There are many ways a college student might spend spring break. Making an archaeological breakthrough is not usually one of them. In his first year at Harvard, Manny Medrano did just that. “There’s something in me, I can’t explain where it came from, but I love the idea of digging around and trying to find secrets hidden from the past,” Medrano says.
FILE PHOTO: U.S. Republican presidential candidate Donald Trump is joined onstage by Maricopa County Sheriff Joe Arpaio (L) at a campaign rally in Marshalltown, Iowa January 26, 2016, after Arpaio endorsed Trump's cacndidacy. REUTERS/Brian Snyder/File PhotoPHOENIX (Reuters) - A federal judge on Wednesday upheld President Donald Trump's pardon earlier this year of 85-year-old former Arizona Sheriff Joe Arpaio, rejecting legal challenges by outside groups.
A federal judge on Wednesday upheld President Donald Trump's pardon earlier this year of 85-year-old former Arizona sheriff Joe Arpaio, rejecting legal challenges by outside groups. U.S. District Judge Susan Bolton said that she had considered the petitions filed by the American Civil Liberties Union of Arizona and other organizations, including one staffed by lawyers who worked for former Democratic President Barack Obama's administration, but found no legal grounds to overturn the pardon.
Muck Rack makes it simple to find people, tweets, or articles that mention any name, keyword, company, hashtag etc. We've compiled this guide to help you make the most of your search.
Selecting a term
Start searching tweets, articles from media outlets, articles mentioned in tweets, journalists'
names, titles and bios with some suggested searches:
Companies or Topics (e.g. iPhone, Microsoft)
Phrases (e.g. "cloud computing") — use quotes to keep the terms together
Twitter handles (e.g. @username) — returns those who have mentioned or replied to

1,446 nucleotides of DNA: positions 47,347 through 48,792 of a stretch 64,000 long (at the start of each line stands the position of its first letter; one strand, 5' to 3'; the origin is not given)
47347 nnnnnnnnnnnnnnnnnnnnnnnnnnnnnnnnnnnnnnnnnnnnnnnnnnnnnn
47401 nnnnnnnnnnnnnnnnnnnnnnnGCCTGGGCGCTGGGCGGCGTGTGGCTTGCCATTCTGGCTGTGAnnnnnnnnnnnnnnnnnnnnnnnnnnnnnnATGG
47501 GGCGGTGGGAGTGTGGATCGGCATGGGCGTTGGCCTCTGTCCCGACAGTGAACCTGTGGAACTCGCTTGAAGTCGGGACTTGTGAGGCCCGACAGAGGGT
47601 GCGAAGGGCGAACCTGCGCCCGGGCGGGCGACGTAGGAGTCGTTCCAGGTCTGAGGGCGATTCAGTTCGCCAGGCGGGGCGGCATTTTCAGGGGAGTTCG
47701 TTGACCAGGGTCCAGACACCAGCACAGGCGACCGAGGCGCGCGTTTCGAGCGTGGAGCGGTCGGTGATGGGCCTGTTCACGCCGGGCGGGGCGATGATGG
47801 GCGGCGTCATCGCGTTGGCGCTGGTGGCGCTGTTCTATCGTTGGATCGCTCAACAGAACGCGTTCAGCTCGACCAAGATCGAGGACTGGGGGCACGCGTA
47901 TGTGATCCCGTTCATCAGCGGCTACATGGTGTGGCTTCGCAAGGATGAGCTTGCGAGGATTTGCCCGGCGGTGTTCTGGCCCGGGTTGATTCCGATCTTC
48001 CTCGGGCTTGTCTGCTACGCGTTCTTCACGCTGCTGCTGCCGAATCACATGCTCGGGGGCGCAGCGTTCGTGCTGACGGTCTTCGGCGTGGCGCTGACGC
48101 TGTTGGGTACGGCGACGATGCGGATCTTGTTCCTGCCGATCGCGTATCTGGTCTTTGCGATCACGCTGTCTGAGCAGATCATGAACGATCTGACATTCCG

Names (e.g. "David Pogue")
Hashtags (e.g. #sxsw, #london2012)
Bio details (e.g. vegan, Olympics, father)
Muck Rack's Advanced Search allows for many boolean operators.
Find results that mention multiple specified terms, use AND or
+. For example, ensure each result contains both Elon Musk and Mark Zuckerberg by
searching Musk AND Zuckerberg or Musk + Zuckerberg.
Use the operators OR or , to broaden your search when you'd like either of
multiple terms to appear in results. (This is the default behavior of our search when no operators
are used). For example, results will contain either cake or cookie by searching cake OR cookie or cake,cookie
Use NOT or - to subtract results from your search. For
example, searching Disney will yield results about the Walt Disney Company as well as Walt Disney
World Resort. To exclude mentions of Disney World, search for Disney -World or Disney
When using one of these operators with a phrase, enclose it in quotation marks. For example, you can
find results about smartphones excluding Apple's iPhone 4S by searching smartphone -"iPhone
Exact case matching or punctuation
If you're searching for a brand name or keyword that relies on specific punctuation marks or capitalization, you can
find results that match your exact query by adding matchcase: before the keyword you're searching for, like matchcase:E*TRADE .
Use parentheses to separate multiple
boolean phrases. For example, to find journalists talking about having fun in Disney World or
Disneyland, search for ("disney world" OR disneyland) AND fun.
An asterisk can be used to search for any variation of a root word truncated by the asterisk. For example, searching for admin* will return results for administrator, administration, administer, administered, etc.
A near operator is an AND operator where you can control the distance between the words. You can vary the distance the near operation uses by adding a forward slash and number (between 0-99) such as strawberries NEAR/10 "whipped cream", which means the strawberries must exist within 10 words of "whipped cream".